What is an Echocardiogram?

An echocardiogram (or "echo" for short) is an imaging test that uses ultrasound to take real-time pictures of the beating heart. Ultrasound is a very safe and painless way of using high-frequency sound echoes to make pictures of what is inside the body. An echocardiogram can check the size, thickness, and movement of the heart muscle. It can show how blood is flowing within the heart and whether the valves in the heart are working properly. It is sometimes used to check for heart defects or blood clots. It can show fluid building up around the heart or can be used to measure how much blood the heart is pumping with each beat.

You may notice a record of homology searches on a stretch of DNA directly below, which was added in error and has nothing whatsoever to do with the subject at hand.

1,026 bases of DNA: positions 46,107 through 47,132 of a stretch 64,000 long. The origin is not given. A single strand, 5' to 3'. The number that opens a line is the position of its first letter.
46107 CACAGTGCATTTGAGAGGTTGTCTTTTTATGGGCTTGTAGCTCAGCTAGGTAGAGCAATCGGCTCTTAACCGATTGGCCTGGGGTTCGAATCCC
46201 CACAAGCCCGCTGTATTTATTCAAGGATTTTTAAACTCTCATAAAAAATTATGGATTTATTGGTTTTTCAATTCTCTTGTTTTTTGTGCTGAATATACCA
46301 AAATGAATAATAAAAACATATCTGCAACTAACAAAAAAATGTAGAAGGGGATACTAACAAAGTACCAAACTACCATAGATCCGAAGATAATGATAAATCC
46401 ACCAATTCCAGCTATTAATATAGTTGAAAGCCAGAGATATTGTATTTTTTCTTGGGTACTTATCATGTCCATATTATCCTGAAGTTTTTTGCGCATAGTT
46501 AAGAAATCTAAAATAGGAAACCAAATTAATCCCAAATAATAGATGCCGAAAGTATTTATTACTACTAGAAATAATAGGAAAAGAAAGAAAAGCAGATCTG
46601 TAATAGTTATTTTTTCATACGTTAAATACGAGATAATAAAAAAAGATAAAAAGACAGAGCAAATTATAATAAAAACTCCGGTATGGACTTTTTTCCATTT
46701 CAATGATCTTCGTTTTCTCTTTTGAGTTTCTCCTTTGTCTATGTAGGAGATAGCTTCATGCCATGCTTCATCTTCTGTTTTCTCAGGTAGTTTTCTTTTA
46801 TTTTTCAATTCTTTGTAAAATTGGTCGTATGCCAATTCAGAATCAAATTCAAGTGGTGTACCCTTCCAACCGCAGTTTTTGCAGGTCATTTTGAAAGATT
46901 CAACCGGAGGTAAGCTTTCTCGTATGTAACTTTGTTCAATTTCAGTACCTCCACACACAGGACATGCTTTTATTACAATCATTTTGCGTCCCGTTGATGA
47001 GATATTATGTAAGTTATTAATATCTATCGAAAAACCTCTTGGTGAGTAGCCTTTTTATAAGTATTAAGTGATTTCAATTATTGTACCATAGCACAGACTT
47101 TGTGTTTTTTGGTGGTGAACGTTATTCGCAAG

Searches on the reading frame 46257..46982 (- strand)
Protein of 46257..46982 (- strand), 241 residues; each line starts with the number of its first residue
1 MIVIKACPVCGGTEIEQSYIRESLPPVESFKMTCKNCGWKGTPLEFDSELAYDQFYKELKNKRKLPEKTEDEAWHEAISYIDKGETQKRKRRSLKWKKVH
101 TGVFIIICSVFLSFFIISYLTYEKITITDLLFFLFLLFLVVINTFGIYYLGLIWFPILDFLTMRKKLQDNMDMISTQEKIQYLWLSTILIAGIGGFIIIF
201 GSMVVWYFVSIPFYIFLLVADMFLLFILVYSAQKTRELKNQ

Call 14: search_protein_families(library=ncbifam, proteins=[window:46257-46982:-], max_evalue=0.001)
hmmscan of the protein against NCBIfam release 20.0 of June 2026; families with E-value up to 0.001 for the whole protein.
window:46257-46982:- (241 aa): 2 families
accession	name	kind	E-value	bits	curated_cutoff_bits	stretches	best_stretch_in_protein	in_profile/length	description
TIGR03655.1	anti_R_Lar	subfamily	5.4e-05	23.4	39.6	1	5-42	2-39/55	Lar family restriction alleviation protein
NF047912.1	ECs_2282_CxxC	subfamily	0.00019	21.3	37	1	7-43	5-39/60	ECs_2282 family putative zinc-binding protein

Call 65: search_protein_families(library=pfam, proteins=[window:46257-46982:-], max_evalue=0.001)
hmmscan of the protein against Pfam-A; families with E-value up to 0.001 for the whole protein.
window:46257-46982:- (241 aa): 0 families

The procedure for an echocardiogram is very simple. You will go into a room in a hospital or clinic, remove your shirt, and lay down on a table. If you are also having an EKG (electrocardiogram), small sticky pads with wires will be applied to your chest area. An EKG measures the electric activity of your heart to go along with the ultrasound (echo) information. A clear gel is applied to the skin of your chest to remove any air bubbles between your skin and the machine that provides the ultrasound. Then, a technician moves an ultrasound transducer wand over your chest to gather the image of your heart. It normally takes 15 - 30 minutes and is painless.
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